b. Application

U.S. Security claims that Johnson has failed to meet the requirements for notice pleading set out in Federal Rule of Civil Procedure 8. However, under Rule 8, a complaint of employment discrimination complaint need not allege facts in support of each element, but rather, need only allege that the employer subjected the employee to an adverse employment action on a prohibited basis. See Tamayo v. Blagojevich, 526 F.3d 1074, 1084 (7th Cir. 2008) ("a complaint alleging sex discrimination need only aver that the employer instituted a (specified) adverse employment action against the plaintiff on the basis of her sex."). U.S. Security argues that Johnson's complaint does not sufficiently link her adverse employment action to any allegedly improper conduct and, therefore, fails to put it on fair notice of the type of a claim she is pursuing. However, Johnson does state that she was told to "get out" after she engaged in the protected activity of reporting that Quintanilla had sexually harassed her. Complaint [1-1] at 3. She has also alleged that co-workers sexually harassed her by touching her and engaging her in sexually explicit discussions.

The Seventh Circuit has held that a plaintiff can allege employment discrimination quite generally, even after the Supreme Court's refinement of the standards of notice pleading. See Tamayo, 526 F. 3d at 1084 ("Once a plaintiff alleging illegal discrimination has clarified that it is on the basis of her [sex], there is no further information that is both easy to provide and of clear critical importance to the claim") (quoting EEOC v. Concentra Health Servs., Inc., 496 F.3d 773, 781-82 (7th Cir. 2007)). Because Johnson has provided adequate notice to the defendant of the nature of her claims, the motion to dismiss her complaint or for a more definite statement is denied. However, the court also notes U.S. Security's assertion that it has no notice of the relief Johnson seeks because she failed to include any statement for relief. In response, Johnson seeks leave to amend her complaint to add a statement for relief, which the court grants.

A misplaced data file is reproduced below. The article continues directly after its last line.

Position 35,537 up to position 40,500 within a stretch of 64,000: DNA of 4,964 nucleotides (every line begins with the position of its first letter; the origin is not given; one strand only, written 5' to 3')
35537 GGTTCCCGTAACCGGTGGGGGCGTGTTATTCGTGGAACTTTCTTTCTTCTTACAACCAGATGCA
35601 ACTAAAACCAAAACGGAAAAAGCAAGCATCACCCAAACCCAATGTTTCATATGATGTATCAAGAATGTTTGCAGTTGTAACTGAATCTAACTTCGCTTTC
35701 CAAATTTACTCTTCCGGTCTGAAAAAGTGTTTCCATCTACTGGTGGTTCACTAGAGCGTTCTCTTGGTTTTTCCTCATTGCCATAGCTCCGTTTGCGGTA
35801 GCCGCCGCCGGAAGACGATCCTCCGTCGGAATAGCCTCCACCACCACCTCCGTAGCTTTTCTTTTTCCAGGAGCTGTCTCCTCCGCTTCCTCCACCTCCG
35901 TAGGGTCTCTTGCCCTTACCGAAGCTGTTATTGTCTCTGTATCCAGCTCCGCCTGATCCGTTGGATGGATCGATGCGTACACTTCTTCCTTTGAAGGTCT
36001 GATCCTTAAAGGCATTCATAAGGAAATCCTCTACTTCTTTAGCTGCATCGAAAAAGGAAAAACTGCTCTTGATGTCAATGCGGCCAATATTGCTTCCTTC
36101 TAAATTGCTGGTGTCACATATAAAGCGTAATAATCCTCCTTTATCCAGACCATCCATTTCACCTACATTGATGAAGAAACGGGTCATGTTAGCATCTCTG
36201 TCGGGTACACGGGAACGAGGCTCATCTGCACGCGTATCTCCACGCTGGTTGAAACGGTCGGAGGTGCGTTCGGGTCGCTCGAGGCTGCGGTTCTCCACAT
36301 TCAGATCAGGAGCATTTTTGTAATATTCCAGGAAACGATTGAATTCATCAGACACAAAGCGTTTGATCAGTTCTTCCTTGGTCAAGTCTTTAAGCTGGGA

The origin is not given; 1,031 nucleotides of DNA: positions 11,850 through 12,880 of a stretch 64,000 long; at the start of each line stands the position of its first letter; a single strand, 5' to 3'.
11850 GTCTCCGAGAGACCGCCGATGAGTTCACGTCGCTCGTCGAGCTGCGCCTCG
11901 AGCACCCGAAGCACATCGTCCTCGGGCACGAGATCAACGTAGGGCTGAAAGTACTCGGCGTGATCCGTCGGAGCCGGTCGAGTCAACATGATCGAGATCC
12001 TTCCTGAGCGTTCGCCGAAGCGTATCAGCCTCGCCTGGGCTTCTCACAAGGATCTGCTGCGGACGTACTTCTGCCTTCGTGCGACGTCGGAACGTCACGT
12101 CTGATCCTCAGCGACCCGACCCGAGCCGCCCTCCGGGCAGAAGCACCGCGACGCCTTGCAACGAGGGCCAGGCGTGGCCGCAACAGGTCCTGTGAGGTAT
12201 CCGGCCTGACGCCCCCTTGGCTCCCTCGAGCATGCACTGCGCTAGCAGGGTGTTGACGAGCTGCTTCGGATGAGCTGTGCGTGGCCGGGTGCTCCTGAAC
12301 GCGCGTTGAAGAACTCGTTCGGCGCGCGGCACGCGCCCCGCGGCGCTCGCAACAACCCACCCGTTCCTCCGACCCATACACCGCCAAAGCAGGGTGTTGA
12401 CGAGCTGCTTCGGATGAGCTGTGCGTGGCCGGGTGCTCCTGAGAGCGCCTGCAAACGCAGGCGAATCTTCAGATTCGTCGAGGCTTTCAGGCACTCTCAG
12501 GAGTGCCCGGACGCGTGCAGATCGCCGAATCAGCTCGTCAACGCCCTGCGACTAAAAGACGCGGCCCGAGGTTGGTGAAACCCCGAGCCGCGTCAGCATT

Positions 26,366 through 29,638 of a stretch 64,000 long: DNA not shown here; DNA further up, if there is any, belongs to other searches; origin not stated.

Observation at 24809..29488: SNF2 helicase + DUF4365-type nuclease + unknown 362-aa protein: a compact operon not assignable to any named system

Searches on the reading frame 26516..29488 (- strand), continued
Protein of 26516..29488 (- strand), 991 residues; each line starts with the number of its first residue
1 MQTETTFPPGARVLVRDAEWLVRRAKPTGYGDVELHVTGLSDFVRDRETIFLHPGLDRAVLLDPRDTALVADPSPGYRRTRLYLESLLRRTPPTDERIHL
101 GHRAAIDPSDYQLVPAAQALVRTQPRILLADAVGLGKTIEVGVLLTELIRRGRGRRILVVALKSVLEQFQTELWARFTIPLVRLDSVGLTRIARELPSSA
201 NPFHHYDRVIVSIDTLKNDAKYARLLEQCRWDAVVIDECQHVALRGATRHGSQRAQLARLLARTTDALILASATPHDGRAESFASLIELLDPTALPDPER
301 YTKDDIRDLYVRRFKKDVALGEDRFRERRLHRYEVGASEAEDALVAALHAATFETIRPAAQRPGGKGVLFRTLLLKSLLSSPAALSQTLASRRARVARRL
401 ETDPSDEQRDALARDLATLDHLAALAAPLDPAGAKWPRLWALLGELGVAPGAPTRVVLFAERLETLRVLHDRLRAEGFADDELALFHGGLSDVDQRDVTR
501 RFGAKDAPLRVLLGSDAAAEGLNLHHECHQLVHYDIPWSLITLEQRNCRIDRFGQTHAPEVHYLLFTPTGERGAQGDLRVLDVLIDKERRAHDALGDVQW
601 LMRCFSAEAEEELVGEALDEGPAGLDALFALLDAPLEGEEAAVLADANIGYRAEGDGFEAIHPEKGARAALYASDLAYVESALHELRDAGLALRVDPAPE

II. Motion to Strike Certain Exhibits

Federal Rule of Civil Procedure 12(f) gives courts discretion to strike from a pleading any matter that is "immaterial, impertinent, or scandalous." Material is subject to being stricken where it has no material relation to the controversy and is prejudical. Villalovos v. Sundance Assocs., Inc., No. 01 C 8468, 2003 WL 115243, at *5 (N.D. Ill. Jan. 13, 2003). Allegations are immaterial where they have "no essential ... relationship to the claim[s]." Chicago Printing Co. v. Heidelberg, No. 01 CV 3251, 2001 WL 1646567, at *1 (N.D. Ill. Dec. 21, 2001). Material is prejudical where it "has the effect of confusing the issues or where it is so lengthy and complex that it places an undue burden on the responding party." Anderson v. Bd. of Educ., 169 F. Supp. 2d 864, 86768 (N.D. Ill. 2001).